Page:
Background: We investigated the effects of marital status and education on the risk of acute myocardial infarction (AMI) in a large-scale case-control study in China.
Methods: This study was part of the INTER-HEART China case-control study. The main outcome measure was first AMI. Incident cases of AMI and control patients with no past history of heart disease were recruited. Controls were matching by age (±5 years) and sex. Marital status was combined into 2 categories: single and not single. Education level was classified into 2 categories: 8 years or less and more than 8 years.
Results: From 1999 to 2002, we recruited 2909 cases and 2947 controls from 17 cities. After adjustment for age, sex, BMI, psychosocial factors, lifestyle, other factors, and mutually for other risk factors, the odds ratio (OR) for AMI associated with being single was 1.51 (95% confidence interval: 1.18-1.93) overall, 1.19 (0.84-1.68; P = 0.072) in men and 2.00 (1.39-2.86; P < 0.0001) in women. The interaction of sex and marital status was statistically significant (P = 0.045). Compared with a high education level, a low education level increased the risk of AMI (1.45, 1.26-1.67); the odds ratios in men and women were 1.29 (1.09-1.52) and 1.55 (1.16-2.08), respectively. Single women with a low education level had a high risk of AMI (2.95, 1.99-4.37).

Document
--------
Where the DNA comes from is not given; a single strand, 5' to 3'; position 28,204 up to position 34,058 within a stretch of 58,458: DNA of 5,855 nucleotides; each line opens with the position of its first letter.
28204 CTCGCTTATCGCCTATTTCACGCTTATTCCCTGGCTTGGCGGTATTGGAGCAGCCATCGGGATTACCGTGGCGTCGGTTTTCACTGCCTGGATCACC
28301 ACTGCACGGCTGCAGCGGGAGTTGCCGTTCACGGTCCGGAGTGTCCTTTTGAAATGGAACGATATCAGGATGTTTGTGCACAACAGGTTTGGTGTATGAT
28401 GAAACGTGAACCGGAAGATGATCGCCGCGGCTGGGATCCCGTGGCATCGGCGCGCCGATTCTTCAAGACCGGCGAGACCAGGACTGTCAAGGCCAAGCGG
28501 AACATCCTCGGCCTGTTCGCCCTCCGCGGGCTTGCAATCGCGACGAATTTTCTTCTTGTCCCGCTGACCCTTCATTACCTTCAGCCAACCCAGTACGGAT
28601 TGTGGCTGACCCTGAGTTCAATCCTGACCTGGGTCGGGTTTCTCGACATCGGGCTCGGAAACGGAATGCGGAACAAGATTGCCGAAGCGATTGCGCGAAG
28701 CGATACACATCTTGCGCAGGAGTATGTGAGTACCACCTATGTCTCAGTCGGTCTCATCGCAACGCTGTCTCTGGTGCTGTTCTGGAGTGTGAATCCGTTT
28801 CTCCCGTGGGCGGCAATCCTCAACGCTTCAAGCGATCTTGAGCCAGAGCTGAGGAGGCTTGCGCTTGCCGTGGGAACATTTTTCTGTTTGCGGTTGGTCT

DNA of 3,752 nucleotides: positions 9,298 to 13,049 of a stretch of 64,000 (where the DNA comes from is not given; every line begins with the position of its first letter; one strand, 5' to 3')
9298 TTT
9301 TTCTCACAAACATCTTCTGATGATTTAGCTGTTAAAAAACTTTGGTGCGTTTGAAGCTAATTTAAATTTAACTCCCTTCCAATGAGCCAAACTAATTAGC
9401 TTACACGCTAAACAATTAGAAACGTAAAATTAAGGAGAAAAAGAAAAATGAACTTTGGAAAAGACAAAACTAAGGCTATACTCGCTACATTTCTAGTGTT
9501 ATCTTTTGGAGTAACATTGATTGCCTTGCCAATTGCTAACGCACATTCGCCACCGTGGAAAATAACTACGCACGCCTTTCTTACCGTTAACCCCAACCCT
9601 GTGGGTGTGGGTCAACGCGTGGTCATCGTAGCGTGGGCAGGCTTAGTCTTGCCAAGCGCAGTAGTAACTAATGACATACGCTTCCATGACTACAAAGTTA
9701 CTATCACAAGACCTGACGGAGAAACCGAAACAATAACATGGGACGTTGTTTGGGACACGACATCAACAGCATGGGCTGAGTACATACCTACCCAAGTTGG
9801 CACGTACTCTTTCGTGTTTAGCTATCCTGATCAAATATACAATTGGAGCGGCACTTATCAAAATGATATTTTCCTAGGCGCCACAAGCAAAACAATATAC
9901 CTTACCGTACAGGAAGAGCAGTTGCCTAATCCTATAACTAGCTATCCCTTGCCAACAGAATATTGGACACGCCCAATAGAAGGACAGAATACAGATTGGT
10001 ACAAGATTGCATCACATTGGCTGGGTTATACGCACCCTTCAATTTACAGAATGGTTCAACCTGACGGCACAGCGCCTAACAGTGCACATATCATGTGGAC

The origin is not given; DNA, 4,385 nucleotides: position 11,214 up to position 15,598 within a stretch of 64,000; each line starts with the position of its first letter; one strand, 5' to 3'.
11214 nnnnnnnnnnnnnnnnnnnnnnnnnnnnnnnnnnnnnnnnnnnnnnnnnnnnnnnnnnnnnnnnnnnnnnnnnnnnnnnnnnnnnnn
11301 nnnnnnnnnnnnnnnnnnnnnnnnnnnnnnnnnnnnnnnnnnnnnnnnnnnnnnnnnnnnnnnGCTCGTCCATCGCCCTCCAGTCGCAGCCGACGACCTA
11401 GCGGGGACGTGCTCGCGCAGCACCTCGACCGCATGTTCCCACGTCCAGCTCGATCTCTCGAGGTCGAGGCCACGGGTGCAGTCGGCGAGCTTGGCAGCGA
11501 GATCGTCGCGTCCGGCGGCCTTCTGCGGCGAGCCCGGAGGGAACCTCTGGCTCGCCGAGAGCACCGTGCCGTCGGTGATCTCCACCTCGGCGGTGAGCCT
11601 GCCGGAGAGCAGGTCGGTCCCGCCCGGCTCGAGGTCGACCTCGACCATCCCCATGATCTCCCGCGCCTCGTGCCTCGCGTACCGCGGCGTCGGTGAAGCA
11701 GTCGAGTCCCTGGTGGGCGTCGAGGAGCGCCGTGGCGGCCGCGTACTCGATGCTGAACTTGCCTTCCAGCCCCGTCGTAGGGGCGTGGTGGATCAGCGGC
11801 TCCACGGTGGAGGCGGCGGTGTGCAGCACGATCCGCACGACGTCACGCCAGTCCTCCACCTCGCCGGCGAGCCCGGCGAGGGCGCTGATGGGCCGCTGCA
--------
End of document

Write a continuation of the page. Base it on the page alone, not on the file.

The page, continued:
Conclusions: Being single was consistently associated with an increased risk for AMI, particularly in women. In addition, as compared with high education level, low education level was associated with a higher risk of AMI in both men and women.